September 11, 2017

Today we mourn, tomorrow we vote

September 11, 2001, was a Tuesday. Though our leaders seemed to be asleep at the wheel in the months preceding, and in the first minutes of the horror, these attacks were essentially a physical assault from the outside. 

That fateful Tuesday was a primary election day in New York, and it was appropriately postponed. In the years that have followed, and right up to recent days, we have seen our democratic way of life both tested and diminished -- that is on us, not on the terrorists. 

Tomorrow is another such primary day, giving us a new opportunity to honor and reaffirm our democratic institutions in real time. If you are registered as anything other than "independent", then please come out and vote to determine who will be the nominee for your party in the November general election. 

We cannot bring back those we lost on that beautiful sunny day, nor the thousands more we sacrificed in pyrrhic pursuit of vindication in Afghanistan and Iraq. But we can do this little act of faith and commitment to the values for which we have always struggled.

Today we mourn, tomorrow we vote.

August 10, 2017

Our 'madman' against theirs

With Ban Ki-moon (NOT a madman)
In one of the private meetings I was privileged to join with Ban Ki-moon when he was UN Secretary-General, he shared a basic and important insight about dealing with the North Korean regime. As a native of the territory which is now the Democratic People's Republic of Korea, Ban and his family fled south as refugees. Many years later, he confessed to us that even he as a Korean cannot make sense of that regime.

The so-called "madman theory" contends that an unpredictable leader can extract better concessions if the other side is duly frightened. This may explain some of Ronald Reagan's success in the waning years of the Soviet regime. But when the DPRK's Kim Jong-un makes wild threats and U.S. President Donald Trump responds with apocalyptic rhetoric, then the madman theory is out the window, and it's simply a race to macho demonstrations, miscalculation and broken chains of command, any of which can result in catastrophic escalation.

Cooler heads can only prevail when they are among the decision-makers. Trying to out-brag a braggart is hopeless, and with nuclear and conventional weapons threatening millions in Asia and the United States, it's a recipe for Armageddon. Whether out of pride or survival instinct, a true madman (and one who surrounds himself with fawning sycophants) is less likely to back down in the face of escalating threats and more likely to move closer to the brink.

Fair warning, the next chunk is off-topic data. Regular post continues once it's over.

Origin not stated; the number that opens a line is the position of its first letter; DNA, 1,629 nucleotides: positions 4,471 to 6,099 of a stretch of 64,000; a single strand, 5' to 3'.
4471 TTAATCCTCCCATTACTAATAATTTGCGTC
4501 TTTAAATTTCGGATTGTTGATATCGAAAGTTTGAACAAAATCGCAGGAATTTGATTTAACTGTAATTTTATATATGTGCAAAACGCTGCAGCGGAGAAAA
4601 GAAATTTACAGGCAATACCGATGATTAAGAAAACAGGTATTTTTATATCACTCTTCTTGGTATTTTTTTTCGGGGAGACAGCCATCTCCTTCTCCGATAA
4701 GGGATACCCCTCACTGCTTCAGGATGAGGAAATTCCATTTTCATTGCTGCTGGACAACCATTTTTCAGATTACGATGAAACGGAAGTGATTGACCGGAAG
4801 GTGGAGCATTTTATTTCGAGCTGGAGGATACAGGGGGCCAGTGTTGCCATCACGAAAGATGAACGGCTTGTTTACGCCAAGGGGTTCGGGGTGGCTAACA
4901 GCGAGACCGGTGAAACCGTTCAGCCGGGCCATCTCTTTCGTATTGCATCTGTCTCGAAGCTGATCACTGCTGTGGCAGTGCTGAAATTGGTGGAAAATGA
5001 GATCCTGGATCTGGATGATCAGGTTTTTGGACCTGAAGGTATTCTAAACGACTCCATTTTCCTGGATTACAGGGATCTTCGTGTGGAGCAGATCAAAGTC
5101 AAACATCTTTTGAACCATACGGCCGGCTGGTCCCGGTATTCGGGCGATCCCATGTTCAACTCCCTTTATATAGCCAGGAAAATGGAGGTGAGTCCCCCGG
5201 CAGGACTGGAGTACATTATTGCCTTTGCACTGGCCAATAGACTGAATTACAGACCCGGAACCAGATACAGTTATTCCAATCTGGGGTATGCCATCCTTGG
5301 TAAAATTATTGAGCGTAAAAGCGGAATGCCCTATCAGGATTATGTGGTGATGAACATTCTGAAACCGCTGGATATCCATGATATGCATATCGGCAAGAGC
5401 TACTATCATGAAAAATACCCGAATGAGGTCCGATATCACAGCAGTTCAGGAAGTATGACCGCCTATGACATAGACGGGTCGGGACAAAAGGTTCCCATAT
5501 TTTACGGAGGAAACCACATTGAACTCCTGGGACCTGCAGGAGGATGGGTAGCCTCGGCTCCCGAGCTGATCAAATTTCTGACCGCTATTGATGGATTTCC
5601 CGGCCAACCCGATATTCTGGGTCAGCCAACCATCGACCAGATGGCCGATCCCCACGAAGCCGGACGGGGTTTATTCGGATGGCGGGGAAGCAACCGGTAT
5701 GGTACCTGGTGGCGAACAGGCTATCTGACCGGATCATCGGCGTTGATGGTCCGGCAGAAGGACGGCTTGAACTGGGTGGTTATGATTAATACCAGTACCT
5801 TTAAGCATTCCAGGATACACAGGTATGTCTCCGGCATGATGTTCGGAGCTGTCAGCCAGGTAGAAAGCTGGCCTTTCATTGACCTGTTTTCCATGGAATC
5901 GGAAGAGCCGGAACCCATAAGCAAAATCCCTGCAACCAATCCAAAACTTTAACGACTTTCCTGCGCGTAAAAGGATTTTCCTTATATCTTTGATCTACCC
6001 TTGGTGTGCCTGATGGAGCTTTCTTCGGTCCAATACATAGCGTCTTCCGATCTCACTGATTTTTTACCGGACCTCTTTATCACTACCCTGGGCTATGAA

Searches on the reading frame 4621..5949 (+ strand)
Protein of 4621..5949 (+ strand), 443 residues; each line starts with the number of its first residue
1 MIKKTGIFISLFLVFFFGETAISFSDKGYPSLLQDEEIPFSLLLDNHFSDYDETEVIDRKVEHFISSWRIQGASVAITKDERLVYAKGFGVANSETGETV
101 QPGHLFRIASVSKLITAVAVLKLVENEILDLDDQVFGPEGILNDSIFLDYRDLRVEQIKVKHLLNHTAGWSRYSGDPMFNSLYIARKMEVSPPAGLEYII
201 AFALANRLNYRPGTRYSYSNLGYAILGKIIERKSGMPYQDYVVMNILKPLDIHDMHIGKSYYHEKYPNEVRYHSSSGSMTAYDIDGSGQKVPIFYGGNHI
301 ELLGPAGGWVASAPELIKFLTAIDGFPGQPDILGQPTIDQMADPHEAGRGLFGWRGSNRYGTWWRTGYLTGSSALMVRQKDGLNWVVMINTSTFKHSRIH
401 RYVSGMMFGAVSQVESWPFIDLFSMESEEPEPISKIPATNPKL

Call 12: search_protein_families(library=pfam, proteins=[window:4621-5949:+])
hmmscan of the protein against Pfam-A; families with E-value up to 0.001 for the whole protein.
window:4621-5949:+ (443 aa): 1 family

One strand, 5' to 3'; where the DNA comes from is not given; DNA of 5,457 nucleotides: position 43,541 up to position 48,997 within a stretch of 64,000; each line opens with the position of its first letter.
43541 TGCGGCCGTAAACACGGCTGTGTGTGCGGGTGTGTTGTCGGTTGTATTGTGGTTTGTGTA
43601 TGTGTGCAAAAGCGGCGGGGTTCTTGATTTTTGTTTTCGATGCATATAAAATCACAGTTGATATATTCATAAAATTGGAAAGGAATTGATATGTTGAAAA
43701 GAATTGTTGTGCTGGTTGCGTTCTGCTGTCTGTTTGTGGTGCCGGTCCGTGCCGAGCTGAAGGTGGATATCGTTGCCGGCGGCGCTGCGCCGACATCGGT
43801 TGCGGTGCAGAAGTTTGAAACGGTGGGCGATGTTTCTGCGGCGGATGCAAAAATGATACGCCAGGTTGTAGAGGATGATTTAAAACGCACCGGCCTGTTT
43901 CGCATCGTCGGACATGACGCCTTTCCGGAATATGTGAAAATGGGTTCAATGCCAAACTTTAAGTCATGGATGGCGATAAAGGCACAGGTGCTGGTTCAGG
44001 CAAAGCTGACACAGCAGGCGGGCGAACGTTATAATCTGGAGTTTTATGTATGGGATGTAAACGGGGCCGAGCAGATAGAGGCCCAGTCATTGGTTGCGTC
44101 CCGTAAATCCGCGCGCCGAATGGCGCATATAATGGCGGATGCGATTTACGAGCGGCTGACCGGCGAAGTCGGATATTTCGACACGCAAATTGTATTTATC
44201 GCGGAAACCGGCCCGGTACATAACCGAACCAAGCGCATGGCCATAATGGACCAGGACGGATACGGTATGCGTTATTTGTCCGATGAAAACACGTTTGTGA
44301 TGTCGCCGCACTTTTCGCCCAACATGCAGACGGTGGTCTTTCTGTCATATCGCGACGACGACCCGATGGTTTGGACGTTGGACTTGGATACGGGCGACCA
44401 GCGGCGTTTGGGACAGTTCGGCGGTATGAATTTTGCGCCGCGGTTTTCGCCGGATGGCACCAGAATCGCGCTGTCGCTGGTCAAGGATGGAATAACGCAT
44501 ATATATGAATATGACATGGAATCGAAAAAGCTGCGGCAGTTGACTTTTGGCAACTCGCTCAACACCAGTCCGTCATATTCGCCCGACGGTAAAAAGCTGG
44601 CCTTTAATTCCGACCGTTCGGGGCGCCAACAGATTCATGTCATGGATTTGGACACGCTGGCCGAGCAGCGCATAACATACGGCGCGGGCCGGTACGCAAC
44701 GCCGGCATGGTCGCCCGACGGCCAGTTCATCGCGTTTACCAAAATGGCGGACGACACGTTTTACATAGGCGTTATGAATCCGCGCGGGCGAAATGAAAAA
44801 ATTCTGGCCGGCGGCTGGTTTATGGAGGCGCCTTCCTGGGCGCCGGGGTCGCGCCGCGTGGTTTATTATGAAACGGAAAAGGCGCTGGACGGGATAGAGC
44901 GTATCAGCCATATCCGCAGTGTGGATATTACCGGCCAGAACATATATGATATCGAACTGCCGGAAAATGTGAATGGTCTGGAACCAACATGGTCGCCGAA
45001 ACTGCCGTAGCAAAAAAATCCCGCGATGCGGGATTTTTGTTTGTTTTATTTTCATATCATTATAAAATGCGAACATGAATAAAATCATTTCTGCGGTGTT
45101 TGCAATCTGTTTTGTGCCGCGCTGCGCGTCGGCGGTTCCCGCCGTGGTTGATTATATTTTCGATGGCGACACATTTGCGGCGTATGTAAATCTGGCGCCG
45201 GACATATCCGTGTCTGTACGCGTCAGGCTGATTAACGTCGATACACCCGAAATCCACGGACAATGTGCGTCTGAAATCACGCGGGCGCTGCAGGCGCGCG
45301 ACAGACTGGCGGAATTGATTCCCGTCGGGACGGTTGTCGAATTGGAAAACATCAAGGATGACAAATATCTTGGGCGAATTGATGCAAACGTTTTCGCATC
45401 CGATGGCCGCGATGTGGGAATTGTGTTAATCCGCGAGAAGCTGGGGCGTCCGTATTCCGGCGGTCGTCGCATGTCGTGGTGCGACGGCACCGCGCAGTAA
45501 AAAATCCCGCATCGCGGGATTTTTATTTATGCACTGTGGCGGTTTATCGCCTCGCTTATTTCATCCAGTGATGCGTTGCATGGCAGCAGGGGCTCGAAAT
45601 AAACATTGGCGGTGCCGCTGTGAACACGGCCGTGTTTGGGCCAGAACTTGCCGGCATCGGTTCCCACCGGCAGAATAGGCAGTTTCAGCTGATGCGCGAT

I don't think Mr. Ban or any other level-headed diplomat can make sense of Mr. Trump, and this is a looming liability. With respect to nuclear proliferation on the Korean peninsula, it is cause for alarm.

July 26, 2017

Remember Stalin? He's back.

Precisely 25 years ago, when we were distributing 250,000 food packages around Moscow, the "Memorial" office was one of many distribution sites. When an elderly recipient saw the U.S. flag on one side of the box, and the Joint Distribution Committee menorah on another, he told my colleague that Stalin's regime had sent him to the Gulag, falsely accused as a spy for the CIA and the Joint. Now, he was receiving a modest but vital gift from the U.S. Government and the Joint. And now, this.

June 28, 2017

LGBTQ, Jews, and Israel? It's complicated.

Many in the Jewish community seem dazed by the recent incident in Chicago, where marchers with a Magen David-emblazoned rainbow flag were ejected from this year's Dyke March. Though this exclusion seems unambiguously offensive and hypocritical, I believe there are many sides to what happened. Here are a few of my own thoughts:

1. The organizers seem to have taken their own decision, so this need not reflect a consensus within the Chicago LGBTQ community.

2. But in Chicago, of all places... REALLY??

3. We should not assume that everyone demanding acceptance is equally committed to accepting of others. Nor should we assume that everyone with an inherent LGBTQ identity is automatically "progressive", that "progressive" carries the same meaning for everyone, or that Israel and its advocates naturally deserve a place at the progressive table.

4. The Magen David (Star of David) was consciously adopted as the symbol of Israel, a sovereign state with policies and enemies. Attacking that symbol does not necessarily reflect anti-Semitic intent. Within the Jewish community, there is now a flare-up of tensions regarding access to the Western Wall and the underpinnings of the relationship between Jewishness and the State of Israel; with no hint of irony, Chicago's own Jewish Federation -- which has long condemned boycotts against Israel -- is now boycotting any Knesset Member who voted for new restrictions on conversions to Judaism.